A decade before John Lautner designed Chemosphere, a one-story octagon-shaped residence perched on a concrete column, he used a sharper geometric form to give us the Tyler House.
A dedicated practitioner of Organic Architecture, Lautner always sought to connect each space with the flow of its natural surroundings. For this site, he placed equilateral triangles between the protected oak, eucalyptus, and sycamore trees to gently send the structure up the slope, making you feel like you’re floating among the trees.
With the help of the firm Tracy A. Stone Architect, the home was restored in 1995. While honoring the architecture and preserving hidden details (part of the eave in the back is made up of three horizontal slabs forming a triangle), the current owner closely collaborated with Stone to borrow design elements from another Lautner residence.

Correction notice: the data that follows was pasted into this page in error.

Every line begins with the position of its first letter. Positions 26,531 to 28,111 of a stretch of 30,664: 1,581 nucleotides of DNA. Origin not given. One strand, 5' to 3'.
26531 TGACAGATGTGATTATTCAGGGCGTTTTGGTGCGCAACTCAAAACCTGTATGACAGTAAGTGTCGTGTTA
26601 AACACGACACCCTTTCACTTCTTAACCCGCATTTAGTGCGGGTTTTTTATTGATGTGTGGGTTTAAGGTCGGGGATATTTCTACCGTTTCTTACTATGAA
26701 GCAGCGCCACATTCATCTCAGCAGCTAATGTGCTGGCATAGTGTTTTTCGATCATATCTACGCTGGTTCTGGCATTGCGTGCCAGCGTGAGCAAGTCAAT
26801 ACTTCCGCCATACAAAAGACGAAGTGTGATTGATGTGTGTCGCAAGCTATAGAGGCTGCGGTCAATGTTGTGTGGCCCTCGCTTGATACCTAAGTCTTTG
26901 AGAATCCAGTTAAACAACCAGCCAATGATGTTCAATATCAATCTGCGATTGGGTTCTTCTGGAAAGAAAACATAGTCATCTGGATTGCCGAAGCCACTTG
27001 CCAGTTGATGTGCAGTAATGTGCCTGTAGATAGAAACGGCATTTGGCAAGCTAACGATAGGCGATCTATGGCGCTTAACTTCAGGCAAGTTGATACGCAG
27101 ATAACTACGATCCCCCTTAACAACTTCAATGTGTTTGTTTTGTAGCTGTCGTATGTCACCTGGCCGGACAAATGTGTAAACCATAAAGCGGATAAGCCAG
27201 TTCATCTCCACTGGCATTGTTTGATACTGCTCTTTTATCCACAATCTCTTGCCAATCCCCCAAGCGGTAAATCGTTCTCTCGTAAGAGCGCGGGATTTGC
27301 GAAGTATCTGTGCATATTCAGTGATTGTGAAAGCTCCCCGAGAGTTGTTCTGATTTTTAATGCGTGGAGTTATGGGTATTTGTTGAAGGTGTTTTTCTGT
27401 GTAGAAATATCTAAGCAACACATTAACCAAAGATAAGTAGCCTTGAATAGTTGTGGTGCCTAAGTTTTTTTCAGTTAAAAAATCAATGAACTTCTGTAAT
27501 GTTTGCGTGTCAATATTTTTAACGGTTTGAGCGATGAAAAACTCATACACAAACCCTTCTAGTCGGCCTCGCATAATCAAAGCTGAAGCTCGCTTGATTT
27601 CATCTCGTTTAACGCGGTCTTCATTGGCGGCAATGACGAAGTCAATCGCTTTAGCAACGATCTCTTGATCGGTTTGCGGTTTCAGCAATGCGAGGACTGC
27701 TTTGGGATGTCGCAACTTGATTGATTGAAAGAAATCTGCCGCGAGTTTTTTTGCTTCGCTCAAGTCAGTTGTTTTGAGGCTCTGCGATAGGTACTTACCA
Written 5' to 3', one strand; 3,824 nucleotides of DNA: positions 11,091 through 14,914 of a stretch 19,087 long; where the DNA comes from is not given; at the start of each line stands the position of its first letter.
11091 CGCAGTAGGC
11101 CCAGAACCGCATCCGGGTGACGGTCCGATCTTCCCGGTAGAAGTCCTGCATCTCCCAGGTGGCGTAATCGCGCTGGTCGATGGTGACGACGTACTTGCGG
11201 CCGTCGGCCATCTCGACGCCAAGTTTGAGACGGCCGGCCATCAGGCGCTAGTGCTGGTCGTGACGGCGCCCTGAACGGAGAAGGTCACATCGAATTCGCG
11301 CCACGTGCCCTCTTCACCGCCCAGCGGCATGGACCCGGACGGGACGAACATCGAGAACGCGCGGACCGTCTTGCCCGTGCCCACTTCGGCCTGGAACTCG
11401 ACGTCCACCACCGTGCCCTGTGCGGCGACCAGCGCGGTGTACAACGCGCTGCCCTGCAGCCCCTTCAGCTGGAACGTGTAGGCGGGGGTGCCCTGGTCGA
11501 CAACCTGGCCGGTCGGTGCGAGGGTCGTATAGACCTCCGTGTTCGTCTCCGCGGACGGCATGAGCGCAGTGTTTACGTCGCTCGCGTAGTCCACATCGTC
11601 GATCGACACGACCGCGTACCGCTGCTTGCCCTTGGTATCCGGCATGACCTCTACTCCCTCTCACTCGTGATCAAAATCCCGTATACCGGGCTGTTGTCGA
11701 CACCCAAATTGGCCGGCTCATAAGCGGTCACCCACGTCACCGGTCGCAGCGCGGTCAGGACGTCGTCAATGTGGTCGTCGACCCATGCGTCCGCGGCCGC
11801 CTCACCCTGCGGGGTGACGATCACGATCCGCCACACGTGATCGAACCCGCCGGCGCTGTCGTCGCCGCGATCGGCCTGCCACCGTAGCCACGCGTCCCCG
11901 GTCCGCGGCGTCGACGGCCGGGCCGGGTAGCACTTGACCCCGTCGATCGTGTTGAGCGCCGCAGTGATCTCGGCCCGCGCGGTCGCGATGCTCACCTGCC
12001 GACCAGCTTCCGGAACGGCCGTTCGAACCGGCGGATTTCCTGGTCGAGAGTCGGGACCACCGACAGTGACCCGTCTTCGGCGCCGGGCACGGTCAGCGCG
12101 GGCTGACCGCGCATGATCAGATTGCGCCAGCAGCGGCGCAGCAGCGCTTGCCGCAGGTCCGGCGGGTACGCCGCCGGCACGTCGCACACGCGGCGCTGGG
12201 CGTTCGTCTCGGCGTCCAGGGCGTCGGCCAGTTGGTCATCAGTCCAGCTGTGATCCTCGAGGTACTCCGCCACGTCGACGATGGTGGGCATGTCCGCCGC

Inside the modestly sized two-bedroom, two-bath home, “The corner window condition at the Tyler House was inspired by another Lautner gem, the Sheats-Goldstein Residence. As mentioned before, the two large panes slide open to the surrounding trees. Originally, this space was not enclosed and is what it is today because of the mutual collaboration between owner Peter, our own Tracy, and contractor Sid Loving.”
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